• 4 m: less than 2 m to infinity at f/8, 1.5 m to infinity at f/11, and a bit more than 1 m to infinity at f/16
• 28 mm (equiv. = 18 mm): This is the typical focal length for street and landscape photographers. The first need plenty of DOF nearby, while the second from nearby to infinity (some street photographers may want this, too). Here are some findings:
• 1 m: 0.5 m to more than 10 m at f/16
• 1.5 m: less than 1 m to 5 m at f/8, 0.75 m to nearly infinity at f/11, 0.6 m to infinity at f/16
• 2 m: 1 m to nearly 30 m at f/8, less than 1 m to infinity at f/11, and 0.7 m to infinity at f/16
• 4 m: a little more than 2 m to more than 20 m at f/3.5, about 2 m to nearly infinity at f/4, 1.5 m to infinity at f/8, a little more than 1 m to infinity at f/11, and a little less than 1 m to infinity at f/16

Magenta: Useful for street and landscape photography

Probably, these statements need some cleanup to be useful "in the field." For example, Carduelis wrote in the l-camera-forum that, on the basis of my DOF tables, he uses the following settings:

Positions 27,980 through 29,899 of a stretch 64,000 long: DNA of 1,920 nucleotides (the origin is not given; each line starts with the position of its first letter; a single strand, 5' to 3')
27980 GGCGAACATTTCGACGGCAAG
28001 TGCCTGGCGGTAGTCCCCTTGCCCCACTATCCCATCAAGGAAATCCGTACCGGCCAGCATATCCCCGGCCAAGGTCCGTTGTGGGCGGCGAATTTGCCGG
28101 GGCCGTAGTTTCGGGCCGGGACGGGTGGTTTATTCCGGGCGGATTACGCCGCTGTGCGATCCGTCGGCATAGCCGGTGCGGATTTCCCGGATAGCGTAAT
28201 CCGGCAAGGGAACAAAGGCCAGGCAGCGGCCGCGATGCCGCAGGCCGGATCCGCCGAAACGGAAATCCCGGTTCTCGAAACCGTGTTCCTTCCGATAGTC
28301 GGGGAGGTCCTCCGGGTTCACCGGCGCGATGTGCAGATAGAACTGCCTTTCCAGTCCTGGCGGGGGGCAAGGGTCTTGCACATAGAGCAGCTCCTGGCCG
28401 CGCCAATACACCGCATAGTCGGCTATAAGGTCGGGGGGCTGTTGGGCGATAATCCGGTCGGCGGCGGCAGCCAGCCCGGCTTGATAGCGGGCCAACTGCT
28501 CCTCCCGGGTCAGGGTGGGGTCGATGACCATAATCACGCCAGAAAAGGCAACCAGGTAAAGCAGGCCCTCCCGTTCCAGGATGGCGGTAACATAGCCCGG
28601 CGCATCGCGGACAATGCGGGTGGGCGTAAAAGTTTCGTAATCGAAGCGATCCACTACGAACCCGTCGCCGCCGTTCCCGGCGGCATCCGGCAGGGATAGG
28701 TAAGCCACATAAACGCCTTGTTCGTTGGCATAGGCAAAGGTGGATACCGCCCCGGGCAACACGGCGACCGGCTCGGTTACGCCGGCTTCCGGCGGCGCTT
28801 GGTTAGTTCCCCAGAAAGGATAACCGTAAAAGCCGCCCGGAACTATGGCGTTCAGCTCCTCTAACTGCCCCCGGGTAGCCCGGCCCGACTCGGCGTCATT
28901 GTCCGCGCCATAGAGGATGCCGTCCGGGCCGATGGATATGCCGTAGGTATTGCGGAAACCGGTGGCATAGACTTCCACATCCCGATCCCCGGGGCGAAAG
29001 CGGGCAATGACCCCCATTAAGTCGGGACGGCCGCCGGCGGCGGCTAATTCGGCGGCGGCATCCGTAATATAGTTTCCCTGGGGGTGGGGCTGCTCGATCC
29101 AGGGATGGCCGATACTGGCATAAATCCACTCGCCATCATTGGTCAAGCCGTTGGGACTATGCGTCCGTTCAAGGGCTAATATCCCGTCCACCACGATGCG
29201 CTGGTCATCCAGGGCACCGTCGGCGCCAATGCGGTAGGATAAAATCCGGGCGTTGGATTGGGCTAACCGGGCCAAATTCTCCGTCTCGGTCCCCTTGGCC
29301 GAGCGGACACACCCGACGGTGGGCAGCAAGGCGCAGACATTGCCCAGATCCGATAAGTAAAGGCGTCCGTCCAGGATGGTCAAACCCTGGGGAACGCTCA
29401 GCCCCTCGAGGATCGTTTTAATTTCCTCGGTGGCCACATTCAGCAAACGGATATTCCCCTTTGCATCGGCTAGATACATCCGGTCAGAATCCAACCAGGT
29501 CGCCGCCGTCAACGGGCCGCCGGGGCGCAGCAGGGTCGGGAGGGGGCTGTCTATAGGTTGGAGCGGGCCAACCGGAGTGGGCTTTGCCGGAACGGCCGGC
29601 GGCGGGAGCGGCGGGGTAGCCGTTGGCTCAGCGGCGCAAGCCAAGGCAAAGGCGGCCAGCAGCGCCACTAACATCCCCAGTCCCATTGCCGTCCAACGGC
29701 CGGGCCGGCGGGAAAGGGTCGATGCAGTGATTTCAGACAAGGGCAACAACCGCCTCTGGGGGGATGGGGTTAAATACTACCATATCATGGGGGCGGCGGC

• After looking at your tables, I used 3 m for 28 mm and 5 m for 35 mm and a touch less than infinity at 50 mm/70 mm focal lengths at f/8. Seemed to work well in practice today. I feel I can remember this OK as a rule of thumb.

Here is an attempt at capturing the "key findings" above in a table:

 Focal Length Distance Aperture f/8 f/11 f/16 70 (46) mm 4 m 3 m to nearly 6 m less than 3 m to 7 m 2.5 m to 10 m 50 (33) mm 2 m 1.5 m to nearly 3 m 1.25 m to nearly 5 m 4 m 2.5 m to 10 m a bit more than 2 m to more than 20 m less than 2 m to infinity 35 (23) mm 1.5 m 1 m to 4 m less than 1 m to more than 10 m 2 m 1.25 m to 5 m a little more than 1 m to more than 10 m less than 1 m to infinity 4 m less than 2 m to infinity 1.5 m to infinity a bit more than 1 m to infinity 28 (18) mm 1 m 0.5 m to more than 10 m 1.5 m less than 1 m to 5 m 0.75 m to nearly infinity 0.6 m to infinity 2 m 1 m to nearly 30 m less than 1 m to infinity 0.7 m to infinity 4 m 1.5 m to infinity a little more than 1 m to infinity a little less than 1 m to infinity f/3.5 f/4 f/5.6 a little more than 2 m to more than 20 m about 2 m to nearly infinity less than 2 m to infinity

## References

 gerd (at) waloszek (dot) de About me made by on a mac!
 03.04.2019